Zero Tolerance On Toy Guns

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Growing up as a little boy, I grew up with toy guns. Now, the mere mention of a toy gun, drawing of a gun, or even a youngster using their finger and thumb in a 'gun motion' is suddenly wrong. Increasingly this is the new normal.

Suspensions over toys

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So your teacher says you can bring brightly colored plastic nerf guns that fired plastic/foam rubber darts to school. Only when you do, you are suspended because it violated the school's zero tolerance policy on having weapons.

This is a slap on the wrist compared to what happened to an 8-year old boy who chewed his pop tart into the shape of a pistol and was promptly run out of school for it. Another eight year old in Virginia was threatened with suspension after using a gun fashioned from his thumb and index finger.

When I was a kid, if you brought a nerf gun to school the teacher kept it in their desk drawer until the end of the school year, and we wished we had pop tarts. It was still impolite to point though.

(Kids cannot even fire bb guns until 18 in Columbus, Ohio. This law even makes it illegal to own a toy gun on threat of a $150 fine)

Gun Doodles

When a four-year-old girl drew a picture of a gun-like object on a piece of paper at school, her father was arrested. "I'm picking up my kids and then, next thing you know, I'm locked up," said Jessie Sansone, a 26-year old law abiding citizen to the news media. Police said there was a complaint from Forest Hills public school that "a firearm was in a residence and children had access to it. We had every concern, based on this information, that children were in danger."

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In a similar story, a high school student in Arizona was suspended from school when teachers saw that he had a desktop background on his school issued computer that had an image of an AK-47.

One 11-year old California youngster is making a small fortune selling art in New York City that deals with guns. The budding artist, Charles Gitnick, "wraps toy guns in multicolored tape and then splatters the canvases with paint." While he states that he feels guns should just be in art galleries, at least no one is disciplining him for handling them.

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(Growing up as a kid just twenty years ago, things were much different-- and in many cases way cooler)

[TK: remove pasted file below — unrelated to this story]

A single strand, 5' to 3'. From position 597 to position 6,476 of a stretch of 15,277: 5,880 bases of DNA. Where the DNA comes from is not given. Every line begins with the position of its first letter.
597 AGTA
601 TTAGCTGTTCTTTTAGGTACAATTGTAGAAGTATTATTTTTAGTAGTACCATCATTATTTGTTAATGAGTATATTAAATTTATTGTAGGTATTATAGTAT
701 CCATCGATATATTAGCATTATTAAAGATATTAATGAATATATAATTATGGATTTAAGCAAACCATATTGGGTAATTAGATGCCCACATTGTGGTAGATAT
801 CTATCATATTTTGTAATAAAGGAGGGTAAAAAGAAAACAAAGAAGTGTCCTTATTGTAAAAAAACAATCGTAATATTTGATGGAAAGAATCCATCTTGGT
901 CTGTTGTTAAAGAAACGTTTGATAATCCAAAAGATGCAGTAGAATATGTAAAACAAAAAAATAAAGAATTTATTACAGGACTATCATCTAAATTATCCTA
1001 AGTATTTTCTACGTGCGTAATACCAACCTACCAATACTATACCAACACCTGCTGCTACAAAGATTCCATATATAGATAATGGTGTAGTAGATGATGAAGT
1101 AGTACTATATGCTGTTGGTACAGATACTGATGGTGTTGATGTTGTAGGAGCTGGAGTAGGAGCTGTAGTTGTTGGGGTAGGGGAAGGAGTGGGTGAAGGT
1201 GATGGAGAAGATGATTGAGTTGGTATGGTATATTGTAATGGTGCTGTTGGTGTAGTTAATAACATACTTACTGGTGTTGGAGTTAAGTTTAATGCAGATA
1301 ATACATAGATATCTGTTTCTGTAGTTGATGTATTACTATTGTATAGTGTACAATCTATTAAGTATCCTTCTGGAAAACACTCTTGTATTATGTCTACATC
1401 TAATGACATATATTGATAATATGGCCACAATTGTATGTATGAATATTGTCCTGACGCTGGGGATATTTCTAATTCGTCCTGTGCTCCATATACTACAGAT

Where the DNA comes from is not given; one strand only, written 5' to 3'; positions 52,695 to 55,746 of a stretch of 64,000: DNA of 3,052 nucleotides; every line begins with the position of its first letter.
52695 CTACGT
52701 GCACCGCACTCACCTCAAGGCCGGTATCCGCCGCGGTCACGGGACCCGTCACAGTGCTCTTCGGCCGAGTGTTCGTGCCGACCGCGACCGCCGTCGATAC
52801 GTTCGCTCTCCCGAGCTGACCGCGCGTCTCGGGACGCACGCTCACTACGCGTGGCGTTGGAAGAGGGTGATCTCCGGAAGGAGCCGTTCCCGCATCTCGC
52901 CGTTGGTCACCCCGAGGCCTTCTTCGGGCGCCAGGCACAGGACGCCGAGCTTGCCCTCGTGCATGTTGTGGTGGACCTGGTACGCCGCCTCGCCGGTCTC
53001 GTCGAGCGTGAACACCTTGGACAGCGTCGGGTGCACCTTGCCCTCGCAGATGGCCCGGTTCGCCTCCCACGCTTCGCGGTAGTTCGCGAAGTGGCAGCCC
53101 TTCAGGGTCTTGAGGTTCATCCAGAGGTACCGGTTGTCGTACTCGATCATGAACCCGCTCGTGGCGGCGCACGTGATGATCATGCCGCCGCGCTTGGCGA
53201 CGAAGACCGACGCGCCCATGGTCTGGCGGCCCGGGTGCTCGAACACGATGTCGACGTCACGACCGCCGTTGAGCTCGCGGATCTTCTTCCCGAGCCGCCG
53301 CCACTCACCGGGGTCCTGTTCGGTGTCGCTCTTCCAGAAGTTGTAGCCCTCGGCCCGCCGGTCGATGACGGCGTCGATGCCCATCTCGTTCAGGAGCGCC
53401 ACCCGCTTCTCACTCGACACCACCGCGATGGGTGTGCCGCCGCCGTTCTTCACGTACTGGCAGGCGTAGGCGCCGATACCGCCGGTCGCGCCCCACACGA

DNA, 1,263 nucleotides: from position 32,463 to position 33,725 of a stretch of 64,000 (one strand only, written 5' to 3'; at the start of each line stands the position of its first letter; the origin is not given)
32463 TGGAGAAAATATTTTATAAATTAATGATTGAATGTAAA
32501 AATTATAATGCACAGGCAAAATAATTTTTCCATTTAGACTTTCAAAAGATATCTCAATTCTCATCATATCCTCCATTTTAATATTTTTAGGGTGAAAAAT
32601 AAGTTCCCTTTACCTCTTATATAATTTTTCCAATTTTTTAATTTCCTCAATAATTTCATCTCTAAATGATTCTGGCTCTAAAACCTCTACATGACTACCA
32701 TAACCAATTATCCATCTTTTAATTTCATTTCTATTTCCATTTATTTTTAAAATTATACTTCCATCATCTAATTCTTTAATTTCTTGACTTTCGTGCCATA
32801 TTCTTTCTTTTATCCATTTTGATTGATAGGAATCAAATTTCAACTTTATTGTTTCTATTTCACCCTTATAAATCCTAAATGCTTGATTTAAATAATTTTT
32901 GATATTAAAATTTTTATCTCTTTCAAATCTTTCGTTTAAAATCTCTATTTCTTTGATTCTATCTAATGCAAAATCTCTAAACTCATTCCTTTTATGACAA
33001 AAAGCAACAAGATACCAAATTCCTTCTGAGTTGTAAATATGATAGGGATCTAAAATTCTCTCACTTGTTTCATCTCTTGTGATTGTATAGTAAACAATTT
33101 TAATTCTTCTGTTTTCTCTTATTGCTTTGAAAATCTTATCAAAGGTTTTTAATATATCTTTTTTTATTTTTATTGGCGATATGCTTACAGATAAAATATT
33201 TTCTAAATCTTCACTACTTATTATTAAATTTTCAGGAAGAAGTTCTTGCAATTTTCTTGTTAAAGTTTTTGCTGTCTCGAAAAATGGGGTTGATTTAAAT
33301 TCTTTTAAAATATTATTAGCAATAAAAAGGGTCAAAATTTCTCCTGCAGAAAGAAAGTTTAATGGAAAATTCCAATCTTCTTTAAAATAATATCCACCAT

Ending Toy Guns

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(Groups like No Toy promote 'Young Peacemaker' awards to kids who do not play with toy guns)

When I was a child, I had an arsenal of silver cap guns that looked like Colt Single Actions, green water pistols that Flash Gordon could have identified with, a bolt-action wooden stocked toy that clicked when I pulled the faux trigger, and a plastic M16 that rattled back and forth on battery power. Well these are on their way out it seems.

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In India, there have been large public bonfires of toy guns

Increasingly pressure is being brought to bear on these toys themselves. Not only are fewer models being carried, but also those that are out there are increasingly being targeted as being evil. Recently a San Francisco area elementary school had a 'toy gun buyback' in which 75 youngsters brought their plastic gatts in for prizes and a shot (no pun intended) at a new bike. These buybacks are spreading.

Your thoughts below please...

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July 21, 2013  •  11:07 AM
kids play. kids play cowboys and indians, cops and robbers, good guy,

bad guy and other games. why can a child not point his finger and go

"bang" but the indian can use an imaginary bow and arrow to shoot at a

play enemy?
maybe in addition to teaching children proper firearms safety, parents

need some education too.

Maybe if these same so called responsible people would pay as much

attention to violent animal attacks, such as pit bulls, (which appened

to my wife not long ago), or even drunk drivers which kill more people

every day than any amount of gun violence, or heaven forbid actually

teaching they're children right from wrong and spending quality time

with them. Parents need to quit blaming others for they're lack of

proper teaching children responsibility, and expecting schools and

society to take care of children when its the parents job.
August 2, 2013  •  01:36 PM
1. I cant believe those morons thought the gun on the bottom was real in the video, the glock on the top is obviously real.
2. Now they are brainwashing kids that guns are bad. Hey liberals!I thought you said we should be open minded and let people form their own opinions?
August 12, 2013  •  06:13 PM
I can see the point of the cops. First, they do not want to be shot. Second, they would not want to shot somebody waving a toy gun.(although if a person menacing a toy gun was shot, it might go a ways to raising the collective IQ of the country) They usually don't get the time that those people, who misjudged real from fake had, and if you met one in the dark it would be even harder,causing your concerns to go up. Please revisit first and second listed points of the cops. How many times did the people on the street identify the toy as a toy gun, but were edited out in the interest of time constraints of a news piece to fit between commercials? I am not for the banning of toy or other guns at all, but I think the news story in this clip was by a news department who on other days promotes the banning of guns, and draws no differences between the two, and uses the issues of a police officer to sell their agenda.
August 20, 2013  •  11:31 AM
We should be open minded and let people form their own opinion of items on the liberal agenda.
August 21, 2013  •  05:27 PM
Ignorance can be cured through education. There is no cure for stupidity.